Before now, Zamfara State was almost totally overwhelmed by the atrocious activities of bandits. But, with the establishment of “Operation Hadarin Daji,” the bandits have been denied freedom of actions. The belt of forest that runs from Zamfara through Kastina and all that, and all those states is constantly being patrolled, and our troops are carrying out clearance operations in all those places. It has forced the bandits to approach the dialogue table, to look at how the situation could be ameliorated.
If I take you away from the Northwest, in Benue-North Central, we have “Operation Wild Stroke,” addressing equally the issues of banditry, communal clashes, herders/farmers conflicts, kidnapping and all that.
In December, I went on a tour, a media tour of Operation Wild Stroke’s area of responsibility, I went as far as Kastina-Ala in Benue State, I went as far as Wukari in Taraba State and I went by road with a media crew. There was a location there in the community that was held hostage for years by a very notorious kidnapper, he was collecting royalties, he was tasking the people, he was tasking them seriously…that community as we speak has been liberated. Indeed, the military has achieved a lot, there are several operations, I told you, our hands are full.
We equally have “Operation Safe Heaven” in Plateau, we have “Operation Thunder Strike,” we have “Operation Awase.” We have Operation Delta Safe, troops are also deployed in the Southsouth, and we have “Operation Safe Corridor.”
People are calling for a rejig of the security architecture, in view of the fact that despite these operations, killings are still going on, violence is increasing and the rest of them, what’s your reaction to this?
Going by my understanding of the operations so far, there are several operations, counter-terrorism and other operations so far. You must understand one fact, that the armed forces of Nigeria is conducting this operation in the face of denial. How do I mean? Denial in terms of acquisition of military hardware, you must understand this. As a result of the denial, we have begun to look inwards. We have become creative and innovative, we have started creating our own emeralds, we have started building our own armored personnel carriers and other weapons systems. This has been a major challenge, I need us to look at when you’re doing analysis, a comparative analysis of the security situation, I need us to look back to what the situation was like in 2013, what the situation was like in 2014, what was the situation? Those were very dark days. Terrorism and insurgency took sway, Abuja was under siege. The UN office, health complex was attacked, Police Force headquarters was attacked, several shopping malls were attacked, mobility was hitched and stalled because there were several checkpoints dotted everywhere. There were killings, mass killings, there were IED attacks, worship places were attacked, people couldn’t go to worship centers. Everybody was suspicious of others. The Northeast was almost ungovernable, Boko Haram held territories, they declared a caliphate in Gwoza, they declared a spiritual headquarters in Allargamu. They almost took over the Government House in Damaturu. People had sleepless nights, and even Kano was under siege.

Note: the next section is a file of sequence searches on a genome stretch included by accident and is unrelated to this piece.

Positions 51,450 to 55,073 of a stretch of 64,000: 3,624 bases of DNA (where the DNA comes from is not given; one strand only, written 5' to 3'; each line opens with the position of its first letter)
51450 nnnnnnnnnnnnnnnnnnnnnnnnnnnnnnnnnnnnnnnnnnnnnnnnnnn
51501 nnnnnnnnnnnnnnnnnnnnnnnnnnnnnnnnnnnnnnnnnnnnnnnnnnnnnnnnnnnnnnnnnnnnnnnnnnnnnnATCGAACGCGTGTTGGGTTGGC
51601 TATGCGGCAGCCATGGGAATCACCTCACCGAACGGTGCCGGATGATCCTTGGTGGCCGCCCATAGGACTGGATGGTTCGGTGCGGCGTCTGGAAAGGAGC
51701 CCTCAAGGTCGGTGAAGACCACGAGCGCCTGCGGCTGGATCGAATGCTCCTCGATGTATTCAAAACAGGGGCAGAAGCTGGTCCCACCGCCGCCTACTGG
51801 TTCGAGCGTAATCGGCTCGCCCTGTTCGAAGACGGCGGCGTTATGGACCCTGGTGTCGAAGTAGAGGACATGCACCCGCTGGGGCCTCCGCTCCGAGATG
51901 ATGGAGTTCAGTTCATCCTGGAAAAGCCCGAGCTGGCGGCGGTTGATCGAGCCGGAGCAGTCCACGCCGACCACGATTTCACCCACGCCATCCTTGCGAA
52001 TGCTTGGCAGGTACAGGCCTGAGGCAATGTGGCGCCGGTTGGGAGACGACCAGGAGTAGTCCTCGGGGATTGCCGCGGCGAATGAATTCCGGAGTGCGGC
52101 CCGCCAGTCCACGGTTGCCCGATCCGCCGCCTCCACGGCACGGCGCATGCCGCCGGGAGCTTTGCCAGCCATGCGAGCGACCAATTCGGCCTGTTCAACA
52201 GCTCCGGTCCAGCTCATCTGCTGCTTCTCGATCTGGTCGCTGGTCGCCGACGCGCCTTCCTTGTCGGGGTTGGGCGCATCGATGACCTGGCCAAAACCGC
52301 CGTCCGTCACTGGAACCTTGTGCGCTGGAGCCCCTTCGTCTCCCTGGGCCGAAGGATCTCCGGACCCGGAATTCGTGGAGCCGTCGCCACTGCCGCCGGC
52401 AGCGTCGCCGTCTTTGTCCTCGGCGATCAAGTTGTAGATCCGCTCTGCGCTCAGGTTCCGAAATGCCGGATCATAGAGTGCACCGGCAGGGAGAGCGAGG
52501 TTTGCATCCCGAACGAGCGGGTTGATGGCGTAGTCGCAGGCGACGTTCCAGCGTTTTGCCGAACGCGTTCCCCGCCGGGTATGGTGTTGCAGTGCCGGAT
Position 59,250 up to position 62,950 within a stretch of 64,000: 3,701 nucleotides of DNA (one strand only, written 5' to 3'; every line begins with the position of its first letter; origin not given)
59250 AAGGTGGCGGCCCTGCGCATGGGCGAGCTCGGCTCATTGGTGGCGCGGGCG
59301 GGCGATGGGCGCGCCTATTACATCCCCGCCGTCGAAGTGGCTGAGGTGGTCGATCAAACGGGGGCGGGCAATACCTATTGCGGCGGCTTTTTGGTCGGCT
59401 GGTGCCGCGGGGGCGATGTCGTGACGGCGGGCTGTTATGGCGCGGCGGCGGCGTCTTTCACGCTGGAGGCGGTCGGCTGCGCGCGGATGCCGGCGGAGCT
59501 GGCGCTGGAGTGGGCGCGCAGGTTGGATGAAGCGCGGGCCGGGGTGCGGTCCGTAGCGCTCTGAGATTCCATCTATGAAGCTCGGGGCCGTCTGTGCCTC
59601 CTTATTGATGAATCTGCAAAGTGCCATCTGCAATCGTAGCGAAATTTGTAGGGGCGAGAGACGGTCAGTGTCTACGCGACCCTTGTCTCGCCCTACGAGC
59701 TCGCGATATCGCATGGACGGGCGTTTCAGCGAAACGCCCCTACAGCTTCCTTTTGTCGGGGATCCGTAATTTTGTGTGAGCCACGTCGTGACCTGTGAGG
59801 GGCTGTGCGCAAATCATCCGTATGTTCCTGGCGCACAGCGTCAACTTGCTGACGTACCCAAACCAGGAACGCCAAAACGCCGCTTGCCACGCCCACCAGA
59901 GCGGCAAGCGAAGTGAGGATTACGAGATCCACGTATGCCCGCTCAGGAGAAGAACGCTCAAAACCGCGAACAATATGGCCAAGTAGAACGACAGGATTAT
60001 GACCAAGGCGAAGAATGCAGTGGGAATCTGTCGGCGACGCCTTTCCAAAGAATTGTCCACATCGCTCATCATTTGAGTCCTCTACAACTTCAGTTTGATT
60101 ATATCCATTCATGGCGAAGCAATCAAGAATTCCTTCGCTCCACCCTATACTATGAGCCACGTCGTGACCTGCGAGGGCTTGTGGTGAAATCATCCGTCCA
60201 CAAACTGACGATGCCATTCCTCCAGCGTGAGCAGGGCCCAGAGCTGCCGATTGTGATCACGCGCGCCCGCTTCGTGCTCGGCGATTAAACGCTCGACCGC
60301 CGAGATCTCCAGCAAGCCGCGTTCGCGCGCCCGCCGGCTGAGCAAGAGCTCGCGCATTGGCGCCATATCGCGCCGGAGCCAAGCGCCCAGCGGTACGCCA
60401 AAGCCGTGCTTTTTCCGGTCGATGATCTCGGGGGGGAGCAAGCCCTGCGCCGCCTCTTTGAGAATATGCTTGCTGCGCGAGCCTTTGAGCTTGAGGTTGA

Today, the story is not the same, we are not saying that there are no isolated cases, we are not saying that the CAN chairman in Michika was not annihilated or executed. It is so sad, it’s disheartening to us. But, you must remember, one fact is fundamental, the oxygen of the terrorist is “publicity”. What the terrorist does is tactics or gimmicks, so to say, is to attack, make those isolated attacks and get wild publicity, making itself look very virile and very potent. As it stands today, our troops are applying the concept of Decimation, Domination and Occupation. That is why we still have governance going on. Election was conducted in Borno State if you recall. Boko Haram attempted, the terrorists attempted to scuffle it, but our troops were relentless. So we’ve been able to defend governance, we’ve been able to defend democracy, we’ve been able to defend socio-economic development across board.
We must, like I always tell people, flip the coin over, look at the other side of the coin, when you’re doing your critique. We are not saying that we want to dismiss these things that are happening, no. The Chief of Army Staff, the Chief of the Air Staff visit the theatre like they are visiting their bedrooms. They’ve been very creative and very innovative. The concept of the Theatre Command was developed under their watch, the concept of the military command center was developed under their watch. These innovations took place under their watch.
We have made meaningful progress in spite of these isolated cases. They are very disheartening, they make us look like we don’t know what we are doing. But, the fact remains that we have made progress.
Some people are advocating the use of regional security organizations like Amotekun, how convenient do you think the armed forces would be, working side by side with such regional forces?